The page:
There are few experiences more emotional and intimidating for parents than to meet with a team of school professionals to discuss their child. How can parents feel more prepared for a meeting with the school team to discuss the child’s progress, or lack of progress, in a school environment? For some tips to consider and prepare for the next school team meeting read below:
1) Bring a picture of your child doing something he/she enjoys which can be shared or placed on the table to keep focus on the wonderful child the team is discussing.
2) Bring a trusted friend, family member or consultant to help you take notes of the discussion and remind you of the key points you want to cover to ensure that all your child’s needs are adequately considered.
3) Provide a summary of your parental concerns and recommendations to be included with the meeting notes. This note should be no more than one page and include your child’s strengths; how your child learns or behaves differently from other students; how your child responds in the classroom; and what strategies work best for your child in the school setting, based on information received from teachers in the past. Make enough copies to hand out to each attendee.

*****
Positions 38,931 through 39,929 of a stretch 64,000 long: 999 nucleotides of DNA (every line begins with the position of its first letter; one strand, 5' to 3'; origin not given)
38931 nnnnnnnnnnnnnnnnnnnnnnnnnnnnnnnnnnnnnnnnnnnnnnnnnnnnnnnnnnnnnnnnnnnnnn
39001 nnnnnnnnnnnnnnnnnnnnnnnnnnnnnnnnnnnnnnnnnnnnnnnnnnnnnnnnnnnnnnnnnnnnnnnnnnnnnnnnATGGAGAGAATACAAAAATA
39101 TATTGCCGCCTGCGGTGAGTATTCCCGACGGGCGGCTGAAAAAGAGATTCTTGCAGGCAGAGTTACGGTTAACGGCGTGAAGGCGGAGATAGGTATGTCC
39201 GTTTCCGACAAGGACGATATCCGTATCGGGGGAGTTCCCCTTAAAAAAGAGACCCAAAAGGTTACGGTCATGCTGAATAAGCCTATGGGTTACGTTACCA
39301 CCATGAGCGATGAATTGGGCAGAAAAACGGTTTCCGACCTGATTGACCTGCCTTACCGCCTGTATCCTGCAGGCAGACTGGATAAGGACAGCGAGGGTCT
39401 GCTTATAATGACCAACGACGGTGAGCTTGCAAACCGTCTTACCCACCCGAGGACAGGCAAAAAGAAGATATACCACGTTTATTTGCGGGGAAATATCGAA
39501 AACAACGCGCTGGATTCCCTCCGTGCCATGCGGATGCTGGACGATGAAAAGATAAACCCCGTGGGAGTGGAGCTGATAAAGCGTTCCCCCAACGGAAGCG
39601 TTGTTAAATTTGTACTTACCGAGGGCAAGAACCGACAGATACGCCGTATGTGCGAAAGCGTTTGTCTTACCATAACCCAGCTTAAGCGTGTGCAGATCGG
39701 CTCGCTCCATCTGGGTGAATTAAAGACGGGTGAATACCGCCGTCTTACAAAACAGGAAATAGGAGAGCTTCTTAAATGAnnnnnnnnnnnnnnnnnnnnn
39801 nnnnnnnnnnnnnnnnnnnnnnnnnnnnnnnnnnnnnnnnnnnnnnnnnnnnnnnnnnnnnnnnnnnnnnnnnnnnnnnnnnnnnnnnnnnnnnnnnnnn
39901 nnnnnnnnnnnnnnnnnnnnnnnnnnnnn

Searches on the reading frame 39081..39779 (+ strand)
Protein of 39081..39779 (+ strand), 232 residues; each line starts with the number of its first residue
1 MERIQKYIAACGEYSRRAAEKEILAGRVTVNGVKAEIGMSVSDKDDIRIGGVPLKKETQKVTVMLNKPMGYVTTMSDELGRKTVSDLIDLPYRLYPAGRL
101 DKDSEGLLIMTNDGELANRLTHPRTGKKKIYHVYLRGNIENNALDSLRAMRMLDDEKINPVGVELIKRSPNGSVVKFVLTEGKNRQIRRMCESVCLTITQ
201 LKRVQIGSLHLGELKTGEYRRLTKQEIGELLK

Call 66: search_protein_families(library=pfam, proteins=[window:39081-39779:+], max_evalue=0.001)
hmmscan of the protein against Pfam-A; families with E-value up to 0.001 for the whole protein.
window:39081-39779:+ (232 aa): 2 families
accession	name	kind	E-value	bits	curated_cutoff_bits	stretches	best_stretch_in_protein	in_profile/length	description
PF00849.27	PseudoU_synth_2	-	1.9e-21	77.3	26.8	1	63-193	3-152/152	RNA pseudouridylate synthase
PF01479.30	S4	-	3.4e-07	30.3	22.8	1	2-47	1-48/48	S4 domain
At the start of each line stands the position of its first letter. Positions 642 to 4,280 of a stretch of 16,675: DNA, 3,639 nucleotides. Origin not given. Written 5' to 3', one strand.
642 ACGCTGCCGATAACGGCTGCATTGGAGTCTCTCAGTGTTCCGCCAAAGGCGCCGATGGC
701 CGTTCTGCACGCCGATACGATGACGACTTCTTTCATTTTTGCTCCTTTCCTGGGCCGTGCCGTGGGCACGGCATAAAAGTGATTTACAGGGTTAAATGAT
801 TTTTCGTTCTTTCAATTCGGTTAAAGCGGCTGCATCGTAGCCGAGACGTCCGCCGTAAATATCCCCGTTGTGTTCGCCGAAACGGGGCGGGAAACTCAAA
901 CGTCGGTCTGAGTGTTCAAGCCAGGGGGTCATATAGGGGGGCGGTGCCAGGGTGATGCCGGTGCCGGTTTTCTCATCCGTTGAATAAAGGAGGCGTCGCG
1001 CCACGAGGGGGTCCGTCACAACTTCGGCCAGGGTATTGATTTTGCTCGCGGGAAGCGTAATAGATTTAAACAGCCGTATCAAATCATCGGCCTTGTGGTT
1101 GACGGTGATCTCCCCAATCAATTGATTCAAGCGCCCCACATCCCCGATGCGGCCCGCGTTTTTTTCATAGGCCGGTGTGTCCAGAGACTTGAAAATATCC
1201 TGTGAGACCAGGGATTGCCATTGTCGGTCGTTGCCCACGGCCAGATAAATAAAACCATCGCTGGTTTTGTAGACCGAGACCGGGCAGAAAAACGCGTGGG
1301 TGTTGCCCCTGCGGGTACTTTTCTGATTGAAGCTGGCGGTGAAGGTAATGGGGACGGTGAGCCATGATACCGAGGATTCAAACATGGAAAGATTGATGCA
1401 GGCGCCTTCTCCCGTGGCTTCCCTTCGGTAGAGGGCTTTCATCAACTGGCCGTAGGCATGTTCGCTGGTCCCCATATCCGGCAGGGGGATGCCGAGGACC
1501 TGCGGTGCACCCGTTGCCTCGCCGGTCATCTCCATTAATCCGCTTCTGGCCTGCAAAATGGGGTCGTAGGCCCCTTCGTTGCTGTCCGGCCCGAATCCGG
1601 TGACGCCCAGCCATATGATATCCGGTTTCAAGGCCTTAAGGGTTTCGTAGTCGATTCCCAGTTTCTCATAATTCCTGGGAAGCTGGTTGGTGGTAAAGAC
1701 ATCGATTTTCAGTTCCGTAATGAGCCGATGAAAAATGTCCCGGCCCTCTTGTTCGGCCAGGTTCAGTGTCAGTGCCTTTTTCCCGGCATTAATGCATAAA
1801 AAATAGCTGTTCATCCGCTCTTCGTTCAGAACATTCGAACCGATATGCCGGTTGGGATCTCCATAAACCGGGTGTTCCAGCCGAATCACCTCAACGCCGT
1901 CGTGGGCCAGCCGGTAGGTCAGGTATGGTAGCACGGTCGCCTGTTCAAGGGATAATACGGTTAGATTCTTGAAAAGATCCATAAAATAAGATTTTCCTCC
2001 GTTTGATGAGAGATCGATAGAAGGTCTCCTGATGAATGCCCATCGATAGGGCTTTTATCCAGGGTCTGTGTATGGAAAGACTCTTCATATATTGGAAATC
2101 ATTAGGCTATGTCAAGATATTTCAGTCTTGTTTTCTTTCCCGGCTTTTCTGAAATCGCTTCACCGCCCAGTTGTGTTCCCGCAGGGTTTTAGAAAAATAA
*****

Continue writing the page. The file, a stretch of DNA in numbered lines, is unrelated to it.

4) Be aware of the purpose of the meeting and discussion. School team meetings, IEP and 504 meetings, are required to follow legal procedures to ensure that your child’s education rights are properly administered. If you come prepared for the meeting discussion, you will have more confidence and opportunity to obtain the best outcome for your child.
5) You are your child’s best advocate! Nobody knows your child’s strengths, challenges and behaviors more than you. The school team is required to consider any outside evaluations and pertinent information you bring to share with the group.
You are an essential part of the discussion and your input is critical, even if the team is not in complete agreement with how to support your child in the education setting. Remember, the school personnel only sees your child in the school environment, it is up to you to share who your child is outside of school and make recommendations that you believe will work best for him or her in the education setting.
-By Catherine Adams, Education Consultant and Advocate